Don’t want your drink anymore? For the love of God, don’t drop it on the floor. If you can’t find a bin, keep it in your hand, so it doesn’t get knocked over and cause someone to slip. Same goes for anything else you may be eating—don’t trash the place.

Disrespect Families

If it’s allowed, go ahead and smoke. But if it’s a family festival or summertime event which includes children and families, show them the courtesy of not blowing smoke into their faces. Same goes for using bad words or any other behavior that may not be PG-18.

Not Look out for Others

Being aware of your surroundings means that you don’t block someone’s view. If you are tall and a few spots back won’t matter to you, trade places with someone who’s short.

See someone struggling and you don’t help them out? That’s unkind. Everyone is responsible for themselves, but lend a hand if you can, especially when it’s a crowded live show. Also remember that crowd surges can happen fast. If you’re uncomfortable with the density of the crowd, move away while you still can. 

Related: How to Stay Safe When You’re Attending a Crowded Concert or Event

poohlala April 4, 2023

Don't be the only person standing. Before standing up, look behind you and see if you're about to block people.

and if you came to the concert to chat with your friends...stay home. We didn't pay $160 for front row tickets to hear about your itchy rash.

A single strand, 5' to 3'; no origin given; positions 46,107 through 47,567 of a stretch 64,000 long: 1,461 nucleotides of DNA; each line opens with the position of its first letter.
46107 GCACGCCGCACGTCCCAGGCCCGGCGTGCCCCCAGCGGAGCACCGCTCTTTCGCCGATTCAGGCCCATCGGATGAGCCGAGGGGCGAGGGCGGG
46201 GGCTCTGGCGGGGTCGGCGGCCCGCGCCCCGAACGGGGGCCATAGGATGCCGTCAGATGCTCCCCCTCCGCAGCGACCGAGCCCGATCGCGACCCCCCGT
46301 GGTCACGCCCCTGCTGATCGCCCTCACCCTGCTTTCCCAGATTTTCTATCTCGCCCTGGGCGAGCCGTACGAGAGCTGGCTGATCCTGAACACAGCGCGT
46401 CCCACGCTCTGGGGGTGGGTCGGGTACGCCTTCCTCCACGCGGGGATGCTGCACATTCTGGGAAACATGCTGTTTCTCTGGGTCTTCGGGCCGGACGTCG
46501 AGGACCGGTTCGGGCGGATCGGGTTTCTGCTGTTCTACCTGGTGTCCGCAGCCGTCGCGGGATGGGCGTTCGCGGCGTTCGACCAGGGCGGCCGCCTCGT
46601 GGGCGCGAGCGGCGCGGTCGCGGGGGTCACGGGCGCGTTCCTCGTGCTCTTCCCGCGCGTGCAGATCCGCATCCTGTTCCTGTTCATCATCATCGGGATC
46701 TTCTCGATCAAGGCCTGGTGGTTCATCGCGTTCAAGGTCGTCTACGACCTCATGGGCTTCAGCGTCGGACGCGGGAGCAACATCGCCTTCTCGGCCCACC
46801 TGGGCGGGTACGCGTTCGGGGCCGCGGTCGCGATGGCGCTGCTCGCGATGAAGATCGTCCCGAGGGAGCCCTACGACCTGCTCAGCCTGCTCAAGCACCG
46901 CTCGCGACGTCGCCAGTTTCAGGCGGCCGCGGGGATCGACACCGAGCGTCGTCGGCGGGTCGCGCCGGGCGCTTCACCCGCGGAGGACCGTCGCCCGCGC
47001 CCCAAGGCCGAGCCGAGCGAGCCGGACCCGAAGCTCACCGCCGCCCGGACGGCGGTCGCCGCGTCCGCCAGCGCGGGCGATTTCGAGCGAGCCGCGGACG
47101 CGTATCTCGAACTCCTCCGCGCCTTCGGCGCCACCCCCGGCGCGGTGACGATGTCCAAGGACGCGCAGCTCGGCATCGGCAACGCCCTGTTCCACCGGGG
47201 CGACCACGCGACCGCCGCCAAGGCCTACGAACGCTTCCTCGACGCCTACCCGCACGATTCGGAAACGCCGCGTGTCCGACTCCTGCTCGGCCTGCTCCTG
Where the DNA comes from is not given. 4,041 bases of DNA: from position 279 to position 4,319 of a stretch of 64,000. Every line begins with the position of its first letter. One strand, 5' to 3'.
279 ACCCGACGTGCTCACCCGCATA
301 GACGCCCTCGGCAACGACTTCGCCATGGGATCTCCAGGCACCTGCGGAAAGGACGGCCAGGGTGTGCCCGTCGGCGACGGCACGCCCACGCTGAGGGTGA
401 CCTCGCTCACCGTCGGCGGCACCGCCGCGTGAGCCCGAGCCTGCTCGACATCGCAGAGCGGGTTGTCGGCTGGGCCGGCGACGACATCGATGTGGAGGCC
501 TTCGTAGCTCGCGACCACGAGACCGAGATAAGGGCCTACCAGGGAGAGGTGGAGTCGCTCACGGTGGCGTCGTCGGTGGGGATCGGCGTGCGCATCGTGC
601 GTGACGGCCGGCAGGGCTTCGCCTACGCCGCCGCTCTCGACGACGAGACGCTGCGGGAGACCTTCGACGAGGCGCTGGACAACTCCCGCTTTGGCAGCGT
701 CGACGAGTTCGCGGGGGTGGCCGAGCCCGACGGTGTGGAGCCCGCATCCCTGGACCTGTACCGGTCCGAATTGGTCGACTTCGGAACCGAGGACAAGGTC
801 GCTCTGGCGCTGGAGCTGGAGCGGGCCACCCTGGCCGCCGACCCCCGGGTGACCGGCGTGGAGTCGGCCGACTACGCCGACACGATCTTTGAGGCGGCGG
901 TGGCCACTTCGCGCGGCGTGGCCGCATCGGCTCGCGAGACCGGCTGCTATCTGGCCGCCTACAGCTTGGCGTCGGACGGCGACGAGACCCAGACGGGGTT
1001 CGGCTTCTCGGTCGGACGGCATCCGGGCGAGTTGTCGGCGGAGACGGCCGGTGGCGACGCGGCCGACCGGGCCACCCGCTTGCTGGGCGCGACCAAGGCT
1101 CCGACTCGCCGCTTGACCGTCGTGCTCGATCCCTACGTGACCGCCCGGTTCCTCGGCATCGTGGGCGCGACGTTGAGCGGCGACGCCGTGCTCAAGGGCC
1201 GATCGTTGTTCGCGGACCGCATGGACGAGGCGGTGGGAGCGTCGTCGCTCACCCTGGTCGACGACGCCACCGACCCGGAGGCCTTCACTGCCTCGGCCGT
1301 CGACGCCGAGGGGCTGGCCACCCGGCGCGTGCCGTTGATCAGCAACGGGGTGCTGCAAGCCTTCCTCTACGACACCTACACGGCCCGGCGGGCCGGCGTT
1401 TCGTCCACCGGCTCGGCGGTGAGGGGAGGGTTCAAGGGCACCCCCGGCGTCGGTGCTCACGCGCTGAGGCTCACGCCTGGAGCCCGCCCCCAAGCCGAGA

albertsumar9792 April 3, 2023

The performers get a percentage of alcohol sales, and money for brand promotion while on stage. If it is such a problem at their shows, perhaps they should quit taking $$ from the sales and promos, and allow no alcohol sales at their shows. That should put an end to most of the spilling of and sloshing of the alcohol in the shows, and to some of the drunk driving afterward....

Hpycmpr007 April 3, 2023

These suggestions are all common courtesy.  Back in the day people were taught manners.  It is a shame that some people need to be reminded not to be a jerk.  It has become a really self absorbed world out there.

andreasteck1642 April 3, 2023

More unacceptable behavior: Sloshing and spilling beer on the person next to you--without any apology or offer to help clean up the mess. This happened to me at the Hollywood Bowl last fall and I spent the rest of the concert with a sopping wet dress and sandals.